. An intercept is added automatically.
survreg_imp()
and coxph_imp()
expect a survival object (Surv()
) on the left hand side of the model formula. Currently, only right censored data can be handled.
Interactions between variables can be introduced using :
or *
, which adds the interaction term AND the main effects, i.e.,
is equivalent to
Interactions between multiple variables can be specified using parentheses:
mod2a < glm_imp(educ ~ gender * (age + smoke + creat),
data = NHANES, family = binomial(), n.adapt = 0)
parameters(mod2a)
#> [1] "(Intercept)" "genderfemale" "age"
#> [4] "smokeformer" "smokecurrent" "creat"
#> [7] "genderfemale:age" "genderfemale:smokeformer" "genderfemale:smokecurrent"
#> [10] "genderfemale:creat"
The function parameters()
returns the parameters that are specified to be followed (even for models where no MCMC sampling was performed, i.e., when n.iter = 0
and n.adapt = 0
).
To specify interactions of a given level ^
can be used:
# all twoway interactions:
mod2b < glm_imp(educ ~ gender + (age + smoke + creat)^2,
data = NHANES, family = binomial(), n.adapt = 0)
parameters(mod2b)
#> [1] "(Intercept)" "genderfemale" "age" "smokeformer"
#> [5] "smokecurrent" "creat" "age:smokeformer" "age:smokecurrent"
#> [9] "age:creat" "smokeformer:creat" "smokecurrent:creat"
# all two and threeway interactions:
mod2c < glm_imp(educ ~ gender + (age + smoke + creat)^3,
data = NHANES, family = binomial(), n.adapt = 0)
parameters(mod2c)
#> [1] "(Intercept)" "genderfemale" "age"
#> [4] "smokeformer" "smokecurrent" "creat"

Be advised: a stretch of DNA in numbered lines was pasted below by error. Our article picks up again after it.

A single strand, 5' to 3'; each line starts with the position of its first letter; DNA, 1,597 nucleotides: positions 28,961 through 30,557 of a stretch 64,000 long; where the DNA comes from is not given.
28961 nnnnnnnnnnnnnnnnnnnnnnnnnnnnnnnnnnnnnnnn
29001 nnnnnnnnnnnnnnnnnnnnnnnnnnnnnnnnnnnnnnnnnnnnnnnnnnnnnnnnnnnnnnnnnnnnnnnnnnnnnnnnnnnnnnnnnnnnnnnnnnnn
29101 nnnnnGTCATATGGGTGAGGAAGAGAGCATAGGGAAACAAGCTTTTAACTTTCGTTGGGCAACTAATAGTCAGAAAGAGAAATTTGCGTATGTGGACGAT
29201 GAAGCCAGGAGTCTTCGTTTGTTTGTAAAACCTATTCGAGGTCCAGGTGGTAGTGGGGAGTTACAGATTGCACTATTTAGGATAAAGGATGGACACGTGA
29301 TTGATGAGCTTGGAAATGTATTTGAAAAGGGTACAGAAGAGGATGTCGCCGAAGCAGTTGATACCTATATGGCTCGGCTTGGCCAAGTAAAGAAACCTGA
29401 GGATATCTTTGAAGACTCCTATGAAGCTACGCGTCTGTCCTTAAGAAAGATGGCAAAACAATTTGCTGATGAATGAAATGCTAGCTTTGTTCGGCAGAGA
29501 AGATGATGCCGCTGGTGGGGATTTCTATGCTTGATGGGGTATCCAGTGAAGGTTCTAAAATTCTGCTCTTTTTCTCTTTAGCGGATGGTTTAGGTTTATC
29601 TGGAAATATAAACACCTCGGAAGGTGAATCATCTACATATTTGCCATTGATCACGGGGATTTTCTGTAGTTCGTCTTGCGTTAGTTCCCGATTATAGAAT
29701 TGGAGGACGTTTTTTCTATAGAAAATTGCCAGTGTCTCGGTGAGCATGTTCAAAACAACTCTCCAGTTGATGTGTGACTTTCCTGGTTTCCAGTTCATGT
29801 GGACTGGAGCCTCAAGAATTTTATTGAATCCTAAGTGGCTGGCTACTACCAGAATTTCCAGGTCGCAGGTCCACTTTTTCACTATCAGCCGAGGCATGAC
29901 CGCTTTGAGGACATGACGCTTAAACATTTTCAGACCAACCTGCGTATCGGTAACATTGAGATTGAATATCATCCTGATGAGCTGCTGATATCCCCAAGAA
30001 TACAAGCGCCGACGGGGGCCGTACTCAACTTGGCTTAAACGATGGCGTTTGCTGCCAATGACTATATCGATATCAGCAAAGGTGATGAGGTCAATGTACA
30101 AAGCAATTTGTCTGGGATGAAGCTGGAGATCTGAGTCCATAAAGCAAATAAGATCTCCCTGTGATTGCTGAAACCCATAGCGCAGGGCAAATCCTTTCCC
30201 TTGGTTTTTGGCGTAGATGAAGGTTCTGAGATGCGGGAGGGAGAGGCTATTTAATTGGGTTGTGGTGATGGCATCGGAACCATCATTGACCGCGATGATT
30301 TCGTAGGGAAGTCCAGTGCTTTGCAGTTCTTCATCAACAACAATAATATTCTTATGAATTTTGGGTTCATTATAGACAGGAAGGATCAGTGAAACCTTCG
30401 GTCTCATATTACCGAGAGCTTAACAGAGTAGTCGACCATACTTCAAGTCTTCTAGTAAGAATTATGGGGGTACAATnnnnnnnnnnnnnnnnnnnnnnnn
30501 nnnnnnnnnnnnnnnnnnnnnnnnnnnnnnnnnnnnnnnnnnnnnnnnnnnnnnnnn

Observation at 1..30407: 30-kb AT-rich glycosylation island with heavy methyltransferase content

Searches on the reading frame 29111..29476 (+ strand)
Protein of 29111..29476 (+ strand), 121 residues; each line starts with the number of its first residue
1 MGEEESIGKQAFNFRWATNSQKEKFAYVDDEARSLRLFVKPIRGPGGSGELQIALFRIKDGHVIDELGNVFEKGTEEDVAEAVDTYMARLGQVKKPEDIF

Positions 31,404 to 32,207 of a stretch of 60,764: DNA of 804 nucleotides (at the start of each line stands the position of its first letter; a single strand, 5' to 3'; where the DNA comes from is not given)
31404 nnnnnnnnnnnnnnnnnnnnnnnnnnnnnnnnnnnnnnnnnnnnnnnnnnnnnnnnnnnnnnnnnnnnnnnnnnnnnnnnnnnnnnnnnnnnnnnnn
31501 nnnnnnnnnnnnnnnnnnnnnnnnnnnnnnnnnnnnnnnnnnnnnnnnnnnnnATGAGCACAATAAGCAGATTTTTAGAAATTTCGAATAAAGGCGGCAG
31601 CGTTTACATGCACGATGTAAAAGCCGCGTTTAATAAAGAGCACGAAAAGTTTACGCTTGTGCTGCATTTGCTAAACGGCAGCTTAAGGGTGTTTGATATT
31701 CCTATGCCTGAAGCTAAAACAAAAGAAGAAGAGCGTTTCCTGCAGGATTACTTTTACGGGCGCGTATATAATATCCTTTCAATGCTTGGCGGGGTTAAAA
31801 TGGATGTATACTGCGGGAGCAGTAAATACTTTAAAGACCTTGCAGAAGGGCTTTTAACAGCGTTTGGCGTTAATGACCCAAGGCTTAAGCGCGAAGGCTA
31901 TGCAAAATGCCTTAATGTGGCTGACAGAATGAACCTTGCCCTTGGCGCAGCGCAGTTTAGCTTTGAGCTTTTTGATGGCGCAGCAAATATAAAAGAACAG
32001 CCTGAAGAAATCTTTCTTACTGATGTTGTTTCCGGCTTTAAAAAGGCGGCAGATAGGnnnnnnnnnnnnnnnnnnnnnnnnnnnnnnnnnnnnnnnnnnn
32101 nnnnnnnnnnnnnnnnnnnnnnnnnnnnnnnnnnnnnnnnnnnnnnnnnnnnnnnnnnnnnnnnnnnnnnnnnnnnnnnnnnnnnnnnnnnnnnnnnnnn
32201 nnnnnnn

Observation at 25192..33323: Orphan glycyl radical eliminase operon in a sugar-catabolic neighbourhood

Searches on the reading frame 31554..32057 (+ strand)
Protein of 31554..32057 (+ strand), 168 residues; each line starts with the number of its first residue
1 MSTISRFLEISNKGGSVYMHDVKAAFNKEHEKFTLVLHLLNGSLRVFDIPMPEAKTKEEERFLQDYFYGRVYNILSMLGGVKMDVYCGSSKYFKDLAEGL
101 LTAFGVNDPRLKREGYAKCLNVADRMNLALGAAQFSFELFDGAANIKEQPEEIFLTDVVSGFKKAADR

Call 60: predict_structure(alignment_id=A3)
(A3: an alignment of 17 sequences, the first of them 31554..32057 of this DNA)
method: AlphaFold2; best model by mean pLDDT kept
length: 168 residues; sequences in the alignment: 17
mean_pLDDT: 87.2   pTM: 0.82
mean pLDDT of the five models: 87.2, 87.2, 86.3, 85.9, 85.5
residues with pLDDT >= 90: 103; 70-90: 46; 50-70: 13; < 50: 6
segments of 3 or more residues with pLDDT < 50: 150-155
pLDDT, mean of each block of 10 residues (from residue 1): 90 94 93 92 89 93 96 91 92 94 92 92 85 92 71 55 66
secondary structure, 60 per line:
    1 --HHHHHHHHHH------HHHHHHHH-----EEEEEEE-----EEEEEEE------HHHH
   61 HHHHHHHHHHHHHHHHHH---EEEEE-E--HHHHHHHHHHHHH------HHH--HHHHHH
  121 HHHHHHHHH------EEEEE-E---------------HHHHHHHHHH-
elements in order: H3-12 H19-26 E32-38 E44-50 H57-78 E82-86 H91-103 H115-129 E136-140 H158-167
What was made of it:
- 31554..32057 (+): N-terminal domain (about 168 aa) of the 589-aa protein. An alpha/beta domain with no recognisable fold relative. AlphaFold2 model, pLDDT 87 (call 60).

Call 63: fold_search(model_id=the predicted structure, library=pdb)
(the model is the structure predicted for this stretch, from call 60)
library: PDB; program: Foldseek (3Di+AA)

#> [7] "age:smokeformer" "age:smokecurrent" "age:creat"
#> [10] "smokeformer:creat" "smokecurrent:creat" "age:smokeformer:creat"
#> [13] "age:smokecurrent:creat"
In JointAI, interactions between any type of variables (observed, incomplete, timevarying) are allowed. When an incomplete variable is involved, the interaction term is recalculated within each iteration of the MCMC sampling, using the imputed values from the current iteration.
It is important not to precalculate interactions with incomplete variables as extra variables in the dataset, but to them in the model formula. Otherwise imputed values of the main effect and interaction term will not match and results may be incorrect.
In practice, associations between outcome and covariates do not always meet the standard assumption that all covariate effects are linear. Often, assuming a logarithmic, quadratic or other nonlinear effect is more appropriate.
Nonlinear associations can be specified in the model formula using either functions such as log()
(the natural logarithm), sqrt()
(the square root) or exp()
(the exponential function), or by specifying a function of a variable using I()
, for example, I(x^2)
would be the quadratic term of a variable x
.
For completely observed covariates, JointAI can handle any common type of function implemented in R, including splines, e.g., using ns()
or bs()
from the package splines (which is automatically installed with R).
Since functions involving variables that have missing values need to be recalculated in each iteration of the MCMC sampling, currently, only functions that are available in JAGS can be used for incomplete variables. Those functions include: